The Cause Of Autoimmune Conditions – 1st Leg – Stressors

The first leg of 3-legged stool and the main reason for the development of autoimmune conditions are stressors. Stressors are any physical, emotional, or environmental factors that cause stress to the body. These stressors can be acute, short-term events or chronic, long-term situations. Stressors affect both the microbiome and epigenetic expression so it is important to reduce exposure to them. Fortunately, we often have control over the stressors we are exposed to.

Stressors – Processed Food, Pesticides, And GMOs

Processed food is everywhere in our modern society. It is convenient, easily accessible, and often cheaper than whole foods. However, processed food is typically high in sugar, unhealthy fats, and artificial ingredients. These harmful substances disrupt the balance of bacteria in our gut, leading to inflammation and triggering the immune system.1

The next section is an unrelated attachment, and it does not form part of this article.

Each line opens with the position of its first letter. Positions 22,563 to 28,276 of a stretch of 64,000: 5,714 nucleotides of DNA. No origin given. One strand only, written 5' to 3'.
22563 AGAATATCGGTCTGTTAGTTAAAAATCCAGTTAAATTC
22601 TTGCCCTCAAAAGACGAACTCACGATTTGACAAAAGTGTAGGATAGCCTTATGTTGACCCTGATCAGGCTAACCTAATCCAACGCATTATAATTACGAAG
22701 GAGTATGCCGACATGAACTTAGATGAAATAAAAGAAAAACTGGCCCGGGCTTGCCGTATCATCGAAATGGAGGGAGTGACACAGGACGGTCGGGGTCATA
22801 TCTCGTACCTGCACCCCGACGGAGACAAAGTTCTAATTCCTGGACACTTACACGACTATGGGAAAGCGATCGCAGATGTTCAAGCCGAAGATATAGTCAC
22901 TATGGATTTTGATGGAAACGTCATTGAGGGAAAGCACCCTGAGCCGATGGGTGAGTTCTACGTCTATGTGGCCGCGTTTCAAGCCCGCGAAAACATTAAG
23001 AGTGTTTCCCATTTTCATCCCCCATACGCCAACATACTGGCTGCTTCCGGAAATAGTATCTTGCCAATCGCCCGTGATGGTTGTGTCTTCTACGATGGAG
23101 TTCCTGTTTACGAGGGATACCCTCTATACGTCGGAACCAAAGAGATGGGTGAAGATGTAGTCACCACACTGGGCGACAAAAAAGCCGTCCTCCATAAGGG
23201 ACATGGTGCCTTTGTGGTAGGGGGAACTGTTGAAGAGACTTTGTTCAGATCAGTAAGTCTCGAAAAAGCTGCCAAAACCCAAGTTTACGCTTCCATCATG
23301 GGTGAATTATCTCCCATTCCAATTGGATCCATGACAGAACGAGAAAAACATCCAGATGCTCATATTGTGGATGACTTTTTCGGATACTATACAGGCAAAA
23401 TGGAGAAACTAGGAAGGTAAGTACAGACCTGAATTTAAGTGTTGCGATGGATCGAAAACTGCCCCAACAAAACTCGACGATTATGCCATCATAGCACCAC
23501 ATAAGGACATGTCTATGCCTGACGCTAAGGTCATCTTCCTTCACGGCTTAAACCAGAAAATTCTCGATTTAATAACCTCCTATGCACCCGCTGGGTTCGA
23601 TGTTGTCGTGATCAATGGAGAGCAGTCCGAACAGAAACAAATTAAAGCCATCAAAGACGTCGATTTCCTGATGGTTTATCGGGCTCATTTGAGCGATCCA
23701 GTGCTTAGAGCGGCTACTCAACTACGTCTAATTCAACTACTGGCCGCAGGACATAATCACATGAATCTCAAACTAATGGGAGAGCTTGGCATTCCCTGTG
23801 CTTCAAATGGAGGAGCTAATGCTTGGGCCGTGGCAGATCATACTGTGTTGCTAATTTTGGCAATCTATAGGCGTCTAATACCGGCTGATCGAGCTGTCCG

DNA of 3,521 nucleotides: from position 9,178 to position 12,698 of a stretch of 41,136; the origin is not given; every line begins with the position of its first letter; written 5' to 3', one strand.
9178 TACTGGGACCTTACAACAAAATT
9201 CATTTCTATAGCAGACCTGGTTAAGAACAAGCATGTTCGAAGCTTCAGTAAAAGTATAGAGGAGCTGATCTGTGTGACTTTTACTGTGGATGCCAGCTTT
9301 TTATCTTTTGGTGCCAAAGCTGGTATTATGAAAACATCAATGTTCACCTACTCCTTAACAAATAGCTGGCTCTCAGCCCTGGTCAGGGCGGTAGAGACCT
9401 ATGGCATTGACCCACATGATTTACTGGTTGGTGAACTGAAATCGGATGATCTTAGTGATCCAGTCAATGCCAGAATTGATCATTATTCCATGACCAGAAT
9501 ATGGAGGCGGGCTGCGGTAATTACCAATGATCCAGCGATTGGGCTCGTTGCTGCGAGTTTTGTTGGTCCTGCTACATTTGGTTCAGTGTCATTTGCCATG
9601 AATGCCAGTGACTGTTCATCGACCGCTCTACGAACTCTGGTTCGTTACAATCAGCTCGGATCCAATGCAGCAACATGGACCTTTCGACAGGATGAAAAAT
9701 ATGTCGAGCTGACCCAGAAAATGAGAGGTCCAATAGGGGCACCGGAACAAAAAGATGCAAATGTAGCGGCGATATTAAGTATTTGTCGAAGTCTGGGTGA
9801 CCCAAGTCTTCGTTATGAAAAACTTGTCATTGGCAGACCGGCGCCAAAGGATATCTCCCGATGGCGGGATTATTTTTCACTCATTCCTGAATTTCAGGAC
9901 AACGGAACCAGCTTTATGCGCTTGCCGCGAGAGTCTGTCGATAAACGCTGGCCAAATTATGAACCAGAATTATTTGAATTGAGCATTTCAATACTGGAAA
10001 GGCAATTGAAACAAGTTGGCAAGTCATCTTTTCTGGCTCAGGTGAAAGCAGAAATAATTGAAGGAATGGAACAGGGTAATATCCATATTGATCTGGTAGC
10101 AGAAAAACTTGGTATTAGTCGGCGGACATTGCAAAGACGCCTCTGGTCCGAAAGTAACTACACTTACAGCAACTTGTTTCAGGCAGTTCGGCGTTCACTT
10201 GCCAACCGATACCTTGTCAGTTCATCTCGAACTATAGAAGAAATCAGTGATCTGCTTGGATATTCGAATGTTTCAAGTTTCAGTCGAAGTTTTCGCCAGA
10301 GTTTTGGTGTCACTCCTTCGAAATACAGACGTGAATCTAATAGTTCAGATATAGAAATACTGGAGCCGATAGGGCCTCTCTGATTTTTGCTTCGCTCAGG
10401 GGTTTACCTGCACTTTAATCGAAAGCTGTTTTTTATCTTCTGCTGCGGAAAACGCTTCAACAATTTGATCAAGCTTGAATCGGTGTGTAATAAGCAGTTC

Similarly, pesticides are commonly used in agriculture to kill pests and increase crop yields. However, these chemicals also harm our health. Studies have shown that exposure to pesticides disrupts the immune system and increases the risk of developing autoimmune conditions.2

GMOs are another stressor for our bodies. These are organisms whose genetic material has been artificially altered in a laboratory. GMOs are often designed to be resistant to pests, herbicides, and viruses, making them easier to grow and harvest. However, consuming GMO foods comes with long-term health effects.3

The Cause Of Autoimmune Conditions - 1st Leg - Stressors

Read more about the toxins in your food.